Key Boeing supplier Mitsubishi Heavy runs into virus turbulence

TOKYO/NAGOYA — After long enjoying its role as a major component supplier for Boeing’s flagship 787 Dreamliner, Mitsubishi Heavy Industries is now finding its dependence on the U.S. aircraft builder has more of the makings of a nightmare in the wake of the coronavirus outbreak.

Shock waves rippled across Aichi Prefecture, the heart of Japan’s aviation industry, when Mitsubishi Heavy began telling suppliers in mid-April to halt shipments — possibly until late May.

With Boeing suspending production of the Dreamliner, Mitsubishi Heavy is looking to close its Nagoya works for aircraft parts for up to a month. It also says it will intermittently halt the Hiroshima plant, which makes parts for other Boeing planes.

“We’ll probably have to cut production significantly,” a Mitsubishi Heavy executive said.

“We might have to suspend operations for a while,” a supplier said. Some of the smaller, cash-poor suppliers worry that they could go out of business if disruptions drag on too long.

Air travel has decreased dramatically around the world as the new coronavirus spreads. Fellow Boeing suppliers Kawasaki Heavy Industries and Subaru have decided to suspend production at key plants for two weeks or so until early May.

But Mitsubishi Heavy’s one-month break is extreme even compared with such players and reveals just how much it needs the American aircraft builder.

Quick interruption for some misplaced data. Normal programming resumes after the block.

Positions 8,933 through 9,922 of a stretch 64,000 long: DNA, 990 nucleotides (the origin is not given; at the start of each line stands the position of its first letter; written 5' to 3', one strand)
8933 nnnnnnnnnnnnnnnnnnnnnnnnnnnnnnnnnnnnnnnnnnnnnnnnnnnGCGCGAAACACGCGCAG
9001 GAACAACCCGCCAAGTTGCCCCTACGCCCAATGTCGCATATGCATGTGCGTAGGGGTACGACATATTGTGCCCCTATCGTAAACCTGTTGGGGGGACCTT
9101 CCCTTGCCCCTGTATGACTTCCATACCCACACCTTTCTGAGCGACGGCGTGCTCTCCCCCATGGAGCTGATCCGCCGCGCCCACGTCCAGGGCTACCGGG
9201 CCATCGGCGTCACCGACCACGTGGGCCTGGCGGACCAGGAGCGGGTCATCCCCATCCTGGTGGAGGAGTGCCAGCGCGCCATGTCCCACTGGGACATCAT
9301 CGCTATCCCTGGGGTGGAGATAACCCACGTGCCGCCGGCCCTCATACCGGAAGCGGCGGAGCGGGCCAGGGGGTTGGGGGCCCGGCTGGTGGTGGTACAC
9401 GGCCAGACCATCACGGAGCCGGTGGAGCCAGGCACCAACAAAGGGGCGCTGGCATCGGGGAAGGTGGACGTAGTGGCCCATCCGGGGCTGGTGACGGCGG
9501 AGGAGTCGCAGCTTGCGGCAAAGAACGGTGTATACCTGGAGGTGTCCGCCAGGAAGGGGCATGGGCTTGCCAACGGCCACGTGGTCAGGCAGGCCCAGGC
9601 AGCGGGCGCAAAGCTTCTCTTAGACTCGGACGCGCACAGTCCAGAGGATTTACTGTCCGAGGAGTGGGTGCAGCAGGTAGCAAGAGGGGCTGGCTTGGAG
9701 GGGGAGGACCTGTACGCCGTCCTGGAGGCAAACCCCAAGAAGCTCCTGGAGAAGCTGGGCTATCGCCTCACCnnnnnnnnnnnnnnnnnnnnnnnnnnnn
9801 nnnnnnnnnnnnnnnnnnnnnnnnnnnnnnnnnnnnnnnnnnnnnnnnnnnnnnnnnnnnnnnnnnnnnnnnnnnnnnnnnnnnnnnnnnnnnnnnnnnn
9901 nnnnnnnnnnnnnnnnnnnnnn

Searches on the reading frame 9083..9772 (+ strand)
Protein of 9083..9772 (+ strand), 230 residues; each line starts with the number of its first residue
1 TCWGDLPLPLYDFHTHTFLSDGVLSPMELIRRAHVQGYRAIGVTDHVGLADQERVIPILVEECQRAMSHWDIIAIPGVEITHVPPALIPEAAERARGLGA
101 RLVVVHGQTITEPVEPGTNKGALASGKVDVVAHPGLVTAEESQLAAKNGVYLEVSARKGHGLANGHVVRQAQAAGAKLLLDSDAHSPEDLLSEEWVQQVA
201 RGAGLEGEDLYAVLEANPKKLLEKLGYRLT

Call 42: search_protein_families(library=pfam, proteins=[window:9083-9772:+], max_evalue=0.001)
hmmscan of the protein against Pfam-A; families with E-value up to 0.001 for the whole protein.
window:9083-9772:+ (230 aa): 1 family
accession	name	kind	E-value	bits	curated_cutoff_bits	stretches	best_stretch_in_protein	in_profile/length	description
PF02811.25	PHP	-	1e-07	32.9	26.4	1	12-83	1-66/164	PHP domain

The Nagoya aerospace works is considered one of Mitsubishi Heavy’s crown jewels and produced many of its key officials over the years. It is also almost entirely reliant on orders from Boeing.

Boeing accounted for some 80% of Mitsubishi Heavy’s more than 200 billion yen ($1.86 billion) in sales from civilian aircraft for the year ended March 2019. The 787 Dreamliner in particular played a critical role.

Mitsubishi Heavy produces the composite wing box for the Dreamliner. The complex component requires a large number of parts, meaning greater inventory risks for the Japanese company.

Boeing resumed some aircraft production Monday. But with plane demand plunging, it will likely scale back orders to Mitsubishi Heavy in the future.

Headwinds buffeting the aviation industry also stand in the way of the SpaceJet, Mitsubishi Heavy’s more than 1 trillion yen project to build a homegrown passenger aircraft. Delivery has been delayed six times from the original 2013 target, and the company now expects its first full-year pretax loss in two decades, to the tune of 10 billion yen for the year ended March 31.

The pandemic will likely delay test flights and other needed steps toward commercialization. Airlines around the world could face long-term difficulties from falling demand, possibly leading to canceled SpaceJet orders.

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